Well, afterwards he congratulated him. And as everyone was milling out of the locker room, the team enforcer came over to him and said 'Tom, don't ever fucking do that again.' He said, 'That's not your job. If teams know they can whack you and you'll take an undisciplined penalty, you're going to put the team at a disadvantage. That's selfish. Secondly, I can't do what you do. So you can't do what I do too. They measure your contract by goals and assists, they measure mine by penalty minutes. Don't ever fucking do that again because that's my job. You're going to cost me a job.'
I thought that was fascinating. You take that a step further, I guess, with Derek Boogaard, and he's only got, what, six fighting majors so far? And that's not very many.
Like Tony Twist said, too, he became so tough and fierce in his day, he almost cost himself a job. He joked that he could put a cardboard cutout of himself at the end of the bench and it would have the same effect. No one was going to fuck with this guy because he was so feared.
And you wonder, if the new rules change the game that much, [if] these guys totally will become a dying breed. I don't know. I mean, I think they're necessary, but teams used to have two or three tough guys, now they only have one.
I think the new way of the game will be the Sean Avery type players, the bigger agitator, tougher guys that can take care of themselves and can fight if they have to.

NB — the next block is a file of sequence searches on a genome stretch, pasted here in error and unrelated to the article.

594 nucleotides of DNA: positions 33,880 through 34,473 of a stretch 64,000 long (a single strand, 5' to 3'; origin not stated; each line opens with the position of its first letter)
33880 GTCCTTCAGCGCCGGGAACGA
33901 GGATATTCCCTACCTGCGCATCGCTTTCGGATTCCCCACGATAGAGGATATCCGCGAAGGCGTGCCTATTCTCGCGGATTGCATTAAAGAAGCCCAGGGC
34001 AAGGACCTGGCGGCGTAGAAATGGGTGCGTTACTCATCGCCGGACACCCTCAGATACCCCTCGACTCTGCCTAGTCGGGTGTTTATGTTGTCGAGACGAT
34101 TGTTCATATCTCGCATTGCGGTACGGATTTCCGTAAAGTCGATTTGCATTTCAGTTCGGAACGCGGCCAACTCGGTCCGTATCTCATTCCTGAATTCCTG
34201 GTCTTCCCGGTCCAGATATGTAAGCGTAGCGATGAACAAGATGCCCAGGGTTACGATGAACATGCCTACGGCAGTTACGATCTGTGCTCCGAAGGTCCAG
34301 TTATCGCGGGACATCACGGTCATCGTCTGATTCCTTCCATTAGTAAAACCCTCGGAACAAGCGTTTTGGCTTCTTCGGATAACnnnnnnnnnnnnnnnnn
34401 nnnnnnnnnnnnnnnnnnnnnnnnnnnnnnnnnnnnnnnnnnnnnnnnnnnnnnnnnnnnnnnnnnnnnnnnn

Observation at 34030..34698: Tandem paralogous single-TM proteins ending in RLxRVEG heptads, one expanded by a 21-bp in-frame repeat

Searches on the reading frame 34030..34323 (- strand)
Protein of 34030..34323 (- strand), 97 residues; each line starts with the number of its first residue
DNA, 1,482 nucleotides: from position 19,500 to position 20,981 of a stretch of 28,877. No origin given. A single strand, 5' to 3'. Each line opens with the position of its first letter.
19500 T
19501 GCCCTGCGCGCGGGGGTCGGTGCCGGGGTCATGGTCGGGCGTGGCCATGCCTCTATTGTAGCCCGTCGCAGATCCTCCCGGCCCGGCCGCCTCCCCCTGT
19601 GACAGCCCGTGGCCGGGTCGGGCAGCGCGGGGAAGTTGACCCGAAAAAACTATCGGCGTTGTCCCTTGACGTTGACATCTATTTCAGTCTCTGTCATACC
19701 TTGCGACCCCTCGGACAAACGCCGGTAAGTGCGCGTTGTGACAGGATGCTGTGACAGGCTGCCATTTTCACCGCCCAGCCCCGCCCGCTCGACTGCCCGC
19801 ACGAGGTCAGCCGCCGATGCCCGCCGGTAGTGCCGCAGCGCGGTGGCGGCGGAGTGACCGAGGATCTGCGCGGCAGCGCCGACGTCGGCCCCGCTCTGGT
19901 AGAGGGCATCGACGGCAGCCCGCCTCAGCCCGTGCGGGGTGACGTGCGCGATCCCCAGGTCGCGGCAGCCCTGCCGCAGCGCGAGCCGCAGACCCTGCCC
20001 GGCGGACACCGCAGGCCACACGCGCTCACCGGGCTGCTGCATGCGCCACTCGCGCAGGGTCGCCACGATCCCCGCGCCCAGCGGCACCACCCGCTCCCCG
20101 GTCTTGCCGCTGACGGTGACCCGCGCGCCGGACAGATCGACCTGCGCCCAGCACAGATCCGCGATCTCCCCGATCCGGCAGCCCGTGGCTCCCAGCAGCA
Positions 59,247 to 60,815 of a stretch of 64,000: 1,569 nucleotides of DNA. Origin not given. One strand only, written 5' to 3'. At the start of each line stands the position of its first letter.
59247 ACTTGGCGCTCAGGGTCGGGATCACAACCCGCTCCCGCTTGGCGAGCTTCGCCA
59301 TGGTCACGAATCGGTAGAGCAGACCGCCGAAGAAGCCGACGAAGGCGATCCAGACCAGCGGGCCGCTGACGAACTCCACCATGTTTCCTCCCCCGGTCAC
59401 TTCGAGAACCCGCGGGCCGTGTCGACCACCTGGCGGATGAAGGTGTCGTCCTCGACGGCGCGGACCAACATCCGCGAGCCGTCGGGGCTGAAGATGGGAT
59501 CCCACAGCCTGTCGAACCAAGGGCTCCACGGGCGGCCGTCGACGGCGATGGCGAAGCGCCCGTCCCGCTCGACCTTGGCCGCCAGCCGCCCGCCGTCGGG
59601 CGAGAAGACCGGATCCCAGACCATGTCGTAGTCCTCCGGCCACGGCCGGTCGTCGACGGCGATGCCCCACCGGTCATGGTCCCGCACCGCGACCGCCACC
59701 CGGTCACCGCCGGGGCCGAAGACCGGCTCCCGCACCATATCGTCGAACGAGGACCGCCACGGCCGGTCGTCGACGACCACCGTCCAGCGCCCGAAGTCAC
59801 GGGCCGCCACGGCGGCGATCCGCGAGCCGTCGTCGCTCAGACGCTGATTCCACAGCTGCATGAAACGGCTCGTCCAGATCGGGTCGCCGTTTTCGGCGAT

Singer: You'll still probably see a lot of Todd Fedoruk-type players. A guy who's very willing, still a heavyweight through and through, but he can skate. When he went to Anaheim they certainly weren't afraid to give him some ice time there and he put some points up. As the evolution continues like that, I don't know if fighting's really going to die off too much.
Bernstein: Yeah, I hope not. I really think it has a place in the game, but I don't think we're going to see the full effect from the lockout with the salary cap and the new rule changes, with the red line, and the cut-down of obstruction and so forth, for really another year or two. Until a lot of these big contracts dry up, like Domi's for instance.
Singer: You might see a new breed of tough guy work its way up from the junior leagues. Players cannot aspire to reach the NHL only with the fists anymore. Tough guys have to learn how to play the game, and now that players in juniors see that a player with toughness and skill may be at a premium in the NHL, those types of players will start being produced. But it may take several years. Does that seem like a possibility in your eyes?
Bernstein: That's a good point. Derek Boogaard talked about being a bantam and jumping into a team bench and taking on the entire team and they all put up their hands like they were under arrest. And sure enough, he got called up to the next level. And he was all excited because he showed how tough he was and that's where it starts. It all starts with the juniors. The code, that's where it begins.